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Title page for ETD etd-11172014-160844

Type of Document Dissertation
Author Makowski, Alexander James
Author's Email Address alexander.j.makowski@gmail.com
URN etd-11172014-160844
Title Evaluation of Raman Spectroscopy for Fracture Resistance Assessment
Degree PhD
Department Biomedical Engineering
Advisory Committee
Advisor Name Title
Jeffry S. Nyman Committee Chair
Anita Mahadevan-Jansen Committee Member
E. Duco Jansen Committee Member
Florent Elefteriou Committee Member
Jeffrey M. Davidson Committee Member
  • bone quality
  • Raman Spectroscopy
  • mechanics
  • extracellular matrix
  • aging
  • fracture toughness
  • heterogeneity
Date of Defense 2014-09-05
Availability unrestricted
The age-related risk of skeletal fracture is a significant problem in modern medicine, such that both hip fracture and osteoporotic fracture are listed in the World Health Organization top 12 sources of disease burden, with nearly 9 million osteoporotic fractures in the year 2000 alone. Dual energy X-ray absorptiometry or (DXA) is the clinical “gold standard” in the diagnosis of fracture risk for disease like osteoporosis. However, DXA based assessment of areal bone mineral density does not explain the age related increase in fracture risk. Despite the excellence in advances of X-ray based technologies and complementary etiological factors (FRAX), the DXA method is fundamentally limited to the assessment of the mineral phase of bone. Therefore growing efforts to improve fracture risk assessment have led to the development of several complementary tools to analyze bone quality beyond its mineral density.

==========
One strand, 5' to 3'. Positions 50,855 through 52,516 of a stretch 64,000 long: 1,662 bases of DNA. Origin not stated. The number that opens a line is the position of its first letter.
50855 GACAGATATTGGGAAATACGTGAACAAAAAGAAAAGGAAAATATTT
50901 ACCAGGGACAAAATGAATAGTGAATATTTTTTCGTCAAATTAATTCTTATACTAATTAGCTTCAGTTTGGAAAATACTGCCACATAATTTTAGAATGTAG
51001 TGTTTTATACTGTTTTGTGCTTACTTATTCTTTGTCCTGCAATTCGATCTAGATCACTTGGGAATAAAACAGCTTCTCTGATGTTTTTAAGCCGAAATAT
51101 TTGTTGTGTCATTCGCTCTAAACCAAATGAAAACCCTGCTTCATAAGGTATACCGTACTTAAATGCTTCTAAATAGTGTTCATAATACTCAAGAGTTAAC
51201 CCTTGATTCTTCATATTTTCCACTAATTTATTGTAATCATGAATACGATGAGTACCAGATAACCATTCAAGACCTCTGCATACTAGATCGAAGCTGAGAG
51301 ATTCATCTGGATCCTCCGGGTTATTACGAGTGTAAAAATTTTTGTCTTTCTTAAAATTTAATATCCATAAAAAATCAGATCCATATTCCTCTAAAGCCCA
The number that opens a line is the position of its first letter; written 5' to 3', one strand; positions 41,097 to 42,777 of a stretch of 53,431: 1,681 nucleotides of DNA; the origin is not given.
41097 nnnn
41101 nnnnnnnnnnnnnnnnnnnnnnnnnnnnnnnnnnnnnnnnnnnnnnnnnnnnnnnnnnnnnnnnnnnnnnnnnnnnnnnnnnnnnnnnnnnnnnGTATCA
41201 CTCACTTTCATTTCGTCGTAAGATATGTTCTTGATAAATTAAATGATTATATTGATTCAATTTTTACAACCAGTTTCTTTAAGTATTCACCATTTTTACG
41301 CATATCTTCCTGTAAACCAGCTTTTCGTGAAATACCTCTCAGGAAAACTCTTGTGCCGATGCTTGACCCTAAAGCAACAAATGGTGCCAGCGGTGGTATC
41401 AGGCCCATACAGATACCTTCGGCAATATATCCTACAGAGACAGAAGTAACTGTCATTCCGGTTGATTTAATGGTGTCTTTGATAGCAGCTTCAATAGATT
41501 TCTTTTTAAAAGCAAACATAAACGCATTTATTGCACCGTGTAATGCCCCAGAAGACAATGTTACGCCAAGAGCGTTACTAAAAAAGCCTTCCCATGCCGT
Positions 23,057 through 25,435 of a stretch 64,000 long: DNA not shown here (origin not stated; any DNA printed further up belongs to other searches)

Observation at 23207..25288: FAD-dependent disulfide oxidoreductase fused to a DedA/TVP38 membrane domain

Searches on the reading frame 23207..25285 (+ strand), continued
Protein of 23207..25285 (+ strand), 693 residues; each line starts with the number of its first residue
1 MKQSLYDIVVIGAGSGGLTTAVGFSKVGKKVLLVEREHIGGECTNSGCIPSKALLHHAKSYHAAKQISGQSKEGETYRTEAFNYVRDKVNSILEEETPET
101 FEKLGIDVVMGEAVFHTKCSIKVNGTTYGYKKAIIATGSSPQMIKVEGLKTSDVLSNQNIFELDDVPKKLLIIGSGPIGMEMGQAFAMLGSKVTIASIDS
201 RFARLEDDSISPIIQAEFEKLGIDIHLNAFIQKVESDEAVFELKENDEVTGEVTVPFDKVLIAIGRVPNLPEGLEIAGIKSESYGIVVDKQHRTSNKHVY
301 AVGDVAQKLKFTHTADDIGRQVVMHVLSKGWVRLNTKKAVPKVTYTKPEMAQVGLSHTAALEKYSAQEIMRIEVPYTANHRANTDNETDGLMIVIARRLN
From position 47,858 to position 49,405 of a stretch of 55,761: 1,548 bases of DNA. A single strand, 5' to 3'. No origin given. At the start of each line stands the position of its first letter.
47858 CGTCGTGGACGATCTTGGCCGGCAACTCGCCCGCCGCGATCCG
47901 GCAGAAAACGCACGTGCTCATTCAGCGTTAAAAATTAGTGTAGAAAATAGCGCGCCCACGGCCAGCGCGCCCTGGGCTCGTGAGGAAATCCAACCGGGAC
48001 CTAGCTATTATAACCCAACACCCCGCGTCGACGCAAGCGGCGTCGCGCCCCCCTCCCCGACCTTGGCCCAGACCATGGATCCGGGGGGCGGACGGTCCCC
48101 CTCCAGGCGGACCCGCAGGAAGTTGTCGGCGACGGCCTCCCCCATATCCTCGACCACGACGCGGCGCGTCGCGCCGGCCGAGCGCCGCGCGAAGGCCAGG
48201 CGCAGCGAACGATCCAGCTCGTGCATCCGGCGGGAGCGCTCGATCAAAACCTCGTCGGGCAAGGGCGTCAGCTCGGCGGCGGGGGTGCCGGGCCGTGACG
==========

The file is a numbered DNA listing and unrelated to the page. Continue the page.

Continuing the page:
At the core of this interchange between laboratory science and clinical diagnosis, Raman Spectroscopy (RS) has become a critical tool for measuring bone composition. The stable chemical composition and crystalline nature of bone tissue makes RS a powerful tool suited for the needs of bone assessment. Despite significant work in identifying the RS features of bone tissue, little evidence correlates RS to fracture resistance of bone. This thesis focuses on the evaluation of RS as a clinically relevant tool for bone fracture resistance assessment. I will detail how I established the technique of manipulating light polarization to concurrently measure both the organization and composition of bone according to optical theory, despite the complications of biological tissue. Application of the methods will show how RS measures of organization explain bone brittleness when measures of composition do not. Finally, I will detail how multivariate expressions of RS describing the interplay between organization and composition led to the first nondestructive explanation of fracture toughness in the largest human sample study to date. The analysis reveals that fracture toughness is driven by microstructural heterogeneity and not bulk composition, with significant implications for our understanding of clinical fracture resistance and future designs applications of RS instruments to material quality.

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